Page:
Excess sugar consumption has been associated with many Western diseases. Added sugar is so harmful that it’s probably the single worst ingredient in the modern diet. Refined sugar was nearly nonexistent in the human meal plan until recent times. Today, the over-consumption of sugar is the number one cause of the American obesity epidemic. While the USDA recommends only 8 teaspoons (32 grams) of added sugar per day, the average American eats approximately 53 teaspoons (212 grams).

Unfortunately, the majority of processed foods are jam-packed with it. What’s disturbing is that it lurks in even the most unsuspecting places – breads, sauces, spices, salad dressings, even frozen fruit. With 56 names for refined sugar ingredients (including High Fructose Corn Syrup, Corn Syrup or Corn Syrup Solids, Sucrose and Fructose) manufacturers cleverly disguise this toxic substance in the ingredients lists to make our food taste good.


Sugar contributes to many negative health effects – and not just hyperactivity and tooth decay, but sickness, disease, and cancer. Something as simple as cutting sugar from your diet can prevent these adverse effects, offering not only a smaller waistline but a longer, better condition of life.


A major reason added sugar, especially High Fructose Corn Syrup, is bad for you is that it supplies a large amount of fructose. Refined sugar is half glucose and half fructose. The liver is the only organ that can metabolize fructose. When too much fructose enters the liver, it gets turned into fat that can build up over time and ultimately lead to disease. This process is probably one of the leading causes of the epidemics of many chronic, Western diseases. When we eat a lot of fructose, many things in the body start to go wrong. Eating a lot of added sugar can cause deposition of fat in the liver and lead to Non-Alcoholic Fatty Liver Disease.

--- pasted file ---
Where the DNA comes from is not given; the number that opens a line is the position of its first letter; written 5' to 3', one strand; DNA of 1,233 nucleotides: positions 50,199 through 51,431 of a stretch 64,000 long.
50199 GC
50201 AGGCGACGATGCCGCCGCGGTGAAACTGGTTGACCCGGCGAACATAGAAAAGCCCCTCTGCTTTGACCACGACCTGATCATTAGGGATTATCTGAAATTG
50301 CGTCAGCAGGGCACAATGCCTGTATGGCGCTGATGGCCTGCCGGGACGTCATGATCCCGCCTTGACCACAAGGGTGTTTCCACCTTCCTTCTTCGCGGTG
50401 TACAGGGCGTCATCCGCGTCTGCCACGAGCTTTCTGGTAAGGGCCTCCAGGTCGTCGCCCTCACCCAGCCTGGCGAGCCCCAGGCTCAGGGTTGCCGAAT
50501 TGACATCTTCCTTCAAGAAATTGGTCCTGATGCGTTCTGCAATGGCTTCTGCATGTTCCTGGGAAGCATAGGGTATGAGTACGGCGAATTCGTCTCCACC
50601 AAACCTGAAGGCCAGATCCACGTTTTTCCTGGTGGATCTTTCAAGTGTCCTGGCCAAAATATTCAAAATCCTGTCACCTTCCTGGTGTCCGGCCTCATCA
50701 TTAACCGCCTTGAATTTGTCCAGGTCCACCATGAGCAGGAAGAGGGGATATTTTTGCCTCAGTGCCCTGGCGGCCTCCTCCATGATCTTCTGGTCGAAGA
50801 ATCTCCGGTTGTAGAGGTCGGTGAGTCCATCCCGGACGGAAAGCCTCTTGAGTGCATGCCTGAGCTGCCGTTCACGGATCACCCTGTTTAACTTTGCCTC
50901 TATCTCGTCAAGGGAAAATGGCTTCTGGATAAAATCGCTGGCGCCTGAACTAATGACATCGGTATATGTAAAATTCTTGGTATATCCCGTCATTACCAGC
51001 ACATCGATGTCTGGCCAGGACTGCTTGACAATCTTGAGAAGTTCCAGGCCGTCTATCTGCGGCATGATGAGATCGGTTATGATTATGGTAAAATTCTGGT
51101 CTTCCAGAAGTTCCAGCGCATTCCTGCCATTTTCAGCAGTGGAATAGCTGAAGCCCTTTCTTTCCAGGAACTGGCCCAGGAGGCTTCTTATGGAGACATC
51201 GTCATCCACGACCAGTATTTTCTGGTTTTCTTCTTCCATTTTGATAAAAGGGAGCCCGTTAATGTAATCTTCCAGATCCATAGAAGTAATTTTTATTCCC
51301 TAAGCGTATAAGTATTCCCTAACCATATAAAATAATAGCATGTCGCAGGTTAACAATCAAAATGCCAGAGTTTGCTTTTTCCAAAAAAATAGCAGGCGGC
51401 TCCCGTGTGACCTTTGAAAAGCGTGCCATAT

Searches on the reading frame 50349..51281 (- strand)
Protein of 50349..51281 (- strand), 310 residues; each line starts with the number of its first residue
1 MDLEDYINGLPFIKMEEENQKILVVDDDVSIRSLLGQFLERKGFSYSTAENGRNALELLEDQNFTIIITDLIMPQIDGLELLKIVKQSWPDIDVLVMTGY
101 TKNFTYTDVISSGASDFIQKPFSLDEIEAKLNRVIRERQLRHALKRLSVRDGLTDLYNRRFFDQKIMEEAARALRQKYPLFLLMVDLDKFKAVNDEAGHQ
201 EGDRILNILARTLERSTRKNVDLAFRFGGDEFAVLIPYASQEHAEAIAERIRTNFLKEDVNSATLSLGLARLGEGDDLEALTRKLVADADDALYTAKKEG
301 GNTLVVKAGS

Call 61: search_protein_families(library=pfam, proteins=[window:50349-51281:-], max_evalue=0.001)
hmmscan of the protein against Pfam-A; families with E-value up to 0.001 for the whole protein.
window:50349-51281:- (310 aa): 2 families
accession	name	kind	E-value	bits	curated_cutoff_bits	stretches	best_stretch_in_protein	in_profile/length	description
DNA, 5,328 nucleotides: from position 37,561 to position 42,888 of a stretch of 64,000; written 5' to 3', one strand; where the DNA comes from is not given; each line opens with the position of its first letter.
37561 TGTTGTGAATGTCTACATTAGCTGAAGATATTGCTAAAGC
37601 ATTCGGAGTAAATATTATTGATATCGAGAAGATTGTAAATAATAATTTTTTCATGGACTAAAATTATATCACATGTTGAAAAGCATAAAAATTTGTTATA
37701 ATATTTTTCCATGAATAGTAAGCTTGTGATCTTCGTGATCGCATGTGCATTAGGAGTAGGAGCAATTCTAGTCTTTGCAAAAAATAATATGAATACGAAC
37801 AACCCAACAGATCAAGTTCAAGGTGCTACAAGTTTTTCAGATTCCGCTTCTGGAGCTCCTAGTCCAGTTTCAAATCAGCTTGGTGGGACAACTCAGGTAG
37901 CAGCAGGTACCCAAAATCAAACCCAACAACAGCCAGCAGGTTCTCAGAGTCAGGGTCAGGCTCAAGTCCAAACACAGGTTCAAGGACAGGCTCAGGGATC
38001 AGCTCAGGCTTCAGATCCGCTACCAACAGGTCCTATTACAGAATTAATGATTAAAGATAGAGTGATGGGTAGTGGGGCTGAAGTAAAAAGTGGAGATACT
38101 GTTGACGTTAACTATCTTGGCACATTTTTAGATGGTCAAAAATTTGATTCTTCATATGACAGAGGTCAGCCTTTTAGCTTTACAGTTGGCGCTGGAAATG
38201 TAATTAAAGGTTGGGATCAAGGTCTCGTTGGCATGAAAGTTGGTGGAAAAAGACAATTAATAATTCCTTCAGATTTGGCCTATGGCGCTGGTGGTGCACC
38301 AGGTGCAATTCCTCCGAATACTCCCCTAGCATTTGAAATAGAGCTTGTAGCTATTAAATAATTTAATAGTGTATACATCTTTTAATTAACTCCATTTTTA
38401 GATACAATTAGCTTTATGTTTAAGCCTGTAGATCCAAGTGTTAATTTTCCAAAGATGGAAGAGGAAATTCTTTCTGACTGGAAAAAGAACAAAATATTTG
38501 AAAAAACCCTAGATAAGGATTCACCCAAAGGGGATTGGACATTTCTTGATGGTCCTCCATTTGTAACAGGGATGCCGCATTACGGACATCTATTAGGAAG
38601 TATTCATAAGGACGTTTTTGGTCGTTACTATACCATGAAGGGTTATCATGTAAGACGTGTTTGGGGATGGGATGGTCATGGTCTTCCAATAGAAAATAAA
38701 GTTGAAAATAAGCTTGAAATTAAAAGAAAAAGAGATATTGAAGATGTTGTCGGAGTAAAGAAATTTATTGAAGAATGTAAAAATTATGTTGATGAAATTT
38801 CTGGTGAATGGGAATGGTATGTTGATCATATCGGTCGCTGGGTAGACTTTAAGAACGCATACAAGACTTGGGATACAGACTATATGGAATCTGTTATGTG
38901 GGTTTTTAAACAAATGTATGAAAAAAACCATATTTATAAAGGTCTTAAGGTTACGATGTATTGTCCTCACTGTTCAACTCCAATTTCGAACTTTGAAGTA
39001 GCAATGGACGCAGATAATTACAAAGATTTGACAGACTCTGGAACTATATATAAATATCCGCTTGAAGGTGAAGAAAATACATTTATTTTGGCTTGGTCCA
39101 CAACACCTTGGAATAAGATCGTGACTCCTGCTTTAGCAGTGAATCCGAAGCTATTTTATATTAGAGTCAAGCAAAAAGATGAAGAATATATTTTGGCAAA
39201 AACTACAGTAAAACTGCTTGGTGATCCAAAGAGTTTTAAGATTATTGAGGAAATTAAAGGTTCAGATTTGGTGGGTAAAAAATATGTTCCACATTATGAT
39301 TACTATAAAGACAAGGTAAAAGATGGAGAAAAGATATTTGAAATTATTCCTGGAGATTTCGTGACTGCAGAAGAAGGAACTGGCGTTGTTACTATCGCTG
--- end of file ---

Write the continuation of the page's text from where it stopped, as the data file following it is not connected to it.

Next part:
Insulin drives glucose into cells from the bloodstream. Elevated blood glucose is toxic, so when excessive amounts of glucose cannot be used properly the pancreas begins to secrete more and more insulin in order to remove it from the bloodstream, leading the body to become insulin resistant. When the body becomes resistant to insulin, the pancreas stops doing its job properly, which is a contributing factor to type II diabetes, which now afflicts about 300 million people worldwide. Insulin also has another important function. It signals the body to store fat, which leads to obesity. Sugar causes weight gain via various mechanisms, including elevated insulin and leptin resistance.


Like drugs, sugar stimulates the release of dopamine, a “feel-good” chemical in the brain. As we consume sugar, our bodies create more dopamine receptors that lead us to crave more sugar, resulting in a vicious cycle of sugar consumption. Our brain is hardwired to seek out activities that release dopamine. Activities that release an enormous amount of it are especially desirable. In certain individuals with a certain predisposition to addiction, this causes reward-seeking behavior typical of addiction to abusive drugs. Studies in rats demonstrate that they can, in fact, become physically addicted to sugar. Sugar, due to its powerful effects on the reward system in the brain, can lead to classic signs of addiction.


Most products with added sugars in them contain very little nutrients and can, therefore, be classified as empty calories. Besides being empty calories with no value in nutrition, sugar actually depletes your body of essential minerals. Sugar causes essential minerals like sodium, potassium, magnesium, and calcium to be leached from the body weakening teeth and bones, causing tooth decay and diseases like osteoporosis.


By lowering the efficiency of white blood cells for hours at a time after consumption, sugar compromises the immune system and hinders our ability to fight disease and infection.

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